And suddenly you have characters on-screen that are saying to you... hey, you've got a room full of people here, right here, we don't know each other, we've never seen each other before, we may never see each other again, we're grouped in here by fate - six and a half billion people on the planet and look at the common ground - we're all dying. Yes, we're here temporarily, whatever your ages are.
Now to this moment I don't understand why there isn't more of that feeling with the human race. I don't follow any religion, because if we were really open to that, I mean nothing bonds us closer than that - that we're on this lifeboat together in these stormy seas, particularly today.
But you were asking about sequels. Most studios, I guess, do sequels to make money. They say even if it does half as well as the first... but do I believe in it? Depends on why couldn't there be. I like the idea of Tootsie, although I've never been able to come up with it. But I love what I wanted to do in Tootsie that we weren't able to do, so for me that gives the reason for the sequel and I've played with it in my head.
It stimulates me, because I'm not coming from a money point of view, I'm coming from 'oh well, I think he had one character'. I'm not going to go on and name them but there are certain actors who became famous by playing one character and then suddenly they woke up one morning and they no longer existed. They were off the map. They had no work. And I said I think that happens to this character - he's exposed and Tootsie exposes himself, and I think 25 years later, if that film started now I think he's right back teaching acting, and I think he's probably a little angry and a little bitter because he had that taste of fame and it's gone, and here he is now. I could believe that, that he still has this desire to taste it again, whatever device is set up. You know, go to this country, do it in England, they don't know. They don't remember that you faked being a woman on a soap in America 25 years ago, you know. And I start thinking of Dorothy, maybe 25 years later, maybe sounding a little bit like Margaret Thatcher, and then I think what I would love her to be and what's the most fun. And I think I would love to see her on a talk show, to be a talk show hostess.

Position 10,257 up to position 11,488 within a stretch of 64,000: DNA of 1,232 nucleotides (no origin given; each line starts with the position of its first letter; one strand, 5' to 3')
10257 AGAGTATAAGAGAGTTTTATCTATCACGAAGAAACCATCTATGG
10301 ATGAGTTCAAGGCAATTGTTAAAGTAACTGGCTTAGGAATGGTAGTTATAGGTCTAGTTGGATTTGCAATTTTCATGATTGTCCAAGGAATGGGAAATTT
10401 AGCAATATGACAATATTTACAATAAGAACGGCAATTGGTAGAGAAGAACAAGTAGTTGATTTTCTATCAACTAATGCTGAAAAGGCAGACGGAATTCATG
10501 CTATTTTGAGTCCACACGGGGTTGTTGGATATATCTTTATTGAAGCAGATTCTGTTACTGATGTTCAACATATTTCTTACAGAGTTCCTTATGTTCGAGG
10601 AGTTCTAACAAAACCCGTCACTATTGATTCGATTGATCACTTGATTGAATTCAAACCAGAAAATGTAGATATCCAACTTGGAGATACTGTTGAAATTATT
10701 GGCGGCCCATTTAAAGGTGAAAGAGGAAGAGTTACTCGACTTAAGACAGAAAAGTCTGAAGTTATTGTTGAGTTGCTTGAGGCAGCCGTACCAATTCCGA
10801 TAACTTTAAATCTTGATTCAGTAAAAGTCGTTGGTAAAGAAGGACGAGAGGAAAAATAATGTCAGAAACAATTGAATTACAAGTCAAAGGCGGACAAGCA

You know, Ellen DeGeneres has a talk show in America and she's very openly gay. And she's embraced by the community and she doesn't, at least so far, talk openly about her sexual preferences. So, in my feeling, I think it would be wonderful to be a heterosexual man, you know, getting away with being a gay woman and thereby finding out the commonality that exists between people, genders, no matter what their preference is. That there's more that joins them together than separates them.
And there were scenes that Elaine May, who didn't want her name on the thing, but who had more to do with the success of Tootsie than any other writer, and she had ideas that Sydney Pollack, the director, didn't want. I thought we could do all the stuff in the sequel because he is a man and there's so much he doesn't know. She had a scene where I'm dressed as a Dorothy and I go to visit Jessica Lange, who thinks I'm her best friend, and she opens the door and she has her wine, and I say 'how are you?' and she says, 'oh God, I've got the heaviest period I think I've ever had' and I say 'oh that's too bad', knowing suddenly I'm in territory I don't know that much about and she continues 'do you ever get these really heavy flows' and I said 'oh yes of course', and she asks how long they ask with me and I say 'months...' [laughter]
To have a show and to be pretending that not only you're a woman, but also that you're gay and to know so little about either, I love the idea.